Injuries occur every day. Depending on the circumstances, you may be entitled to financial compensation. Most personal injuries are based on negligence—the failure to exercise due care. Negligence has four elements: duty, breach, causation, and damages.
Duty: While there are heightened duties in certain relationships, such as common carriers with passengers, the general standard for duty of care is that of the “ordinary reasonable person.” An ordinary reasonable person/business is observant, responsive, and cautious.
Breach: Breach is the failure to comply with required duties. For example, an ordinary reasonable retail establishment would maintain its floors in a safe manner. If a patron entered the establishment and falls, the store may have breached its duty if the floors are wet and/or littered with debris. Likewise, if the driver of an automobile fails to stop at a red light, the driver has breached his or her required duty.
Causation: Causation is the connection between the defendant’s action, or lack thereof, and the resulting harm. To impose liability, the resulting harm must be “reasonably foreseeable” to the defendant, i.e., something one would expect to happen given the circumstances.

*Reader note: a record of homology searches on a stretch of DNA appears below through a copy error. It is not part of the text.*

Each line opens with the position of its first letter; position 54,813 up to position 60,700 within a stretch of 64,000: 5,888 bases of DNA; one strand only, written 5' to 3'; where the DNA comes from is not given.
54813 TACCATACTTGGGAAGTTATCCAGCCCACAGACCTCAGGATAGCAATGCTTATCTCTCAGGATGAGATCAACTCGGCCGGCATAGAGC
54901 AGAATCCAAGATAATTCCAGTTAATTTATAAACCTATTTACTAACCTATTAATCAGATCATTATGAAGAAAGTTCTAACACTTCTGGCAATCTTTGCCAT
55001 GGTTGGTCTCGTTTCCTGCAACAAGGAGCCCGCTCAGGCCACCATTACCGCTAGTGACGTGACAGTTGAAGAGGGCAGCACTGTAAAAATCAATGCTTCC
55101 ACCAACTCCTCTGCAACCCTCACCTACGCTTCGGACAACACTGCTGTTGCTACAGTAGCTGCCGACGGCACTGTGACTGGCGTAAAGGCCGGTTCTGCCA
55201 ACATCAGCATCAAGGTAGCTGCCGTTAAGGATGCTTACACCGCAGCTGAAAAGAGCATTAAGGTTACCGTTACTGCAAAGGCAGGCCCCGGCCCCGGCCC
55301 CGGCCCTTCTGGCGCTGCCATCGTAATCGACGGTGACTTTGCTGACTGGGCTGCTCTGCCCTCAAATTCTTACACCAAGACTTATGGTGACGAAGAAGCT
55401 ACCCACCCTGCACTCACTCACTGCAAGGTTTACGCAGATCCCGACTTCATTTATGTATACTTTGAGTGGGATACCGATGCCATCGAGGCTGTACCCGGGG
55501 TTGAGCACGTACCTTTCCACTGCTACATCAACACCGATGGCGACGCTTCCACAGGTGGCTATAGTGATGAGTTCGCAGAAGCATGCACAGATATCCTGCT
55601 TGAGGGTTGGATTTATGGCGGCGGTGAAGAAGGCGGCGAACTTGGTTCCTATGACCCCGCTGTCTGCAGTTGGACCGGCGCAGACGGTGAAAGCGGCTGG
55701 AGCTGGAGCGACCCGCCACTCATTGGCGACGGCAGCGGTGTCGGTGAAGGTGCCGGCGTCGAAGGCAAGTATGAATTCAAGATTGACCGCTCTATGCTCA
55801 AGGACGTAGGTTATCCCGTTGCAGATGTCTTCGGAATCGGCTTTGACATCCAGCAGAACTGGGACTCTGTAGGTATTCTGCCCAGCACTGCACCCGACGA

Damages: Damages represent a harm done to an individual, e.g., broken bones, cuts, sprains, property damage, lost wages, etc. Recovery often exceeds actual expenses, can fluctuate based on severity of lasting complications, and can include pain and suffering.
All of the above four (4) elements are necessary to establish negligence.
If you believe you have been injured by the negligence of another, please contact us for a no obligation consultation.
Stay tuned for next month’s posting on commercial transactions—large and small!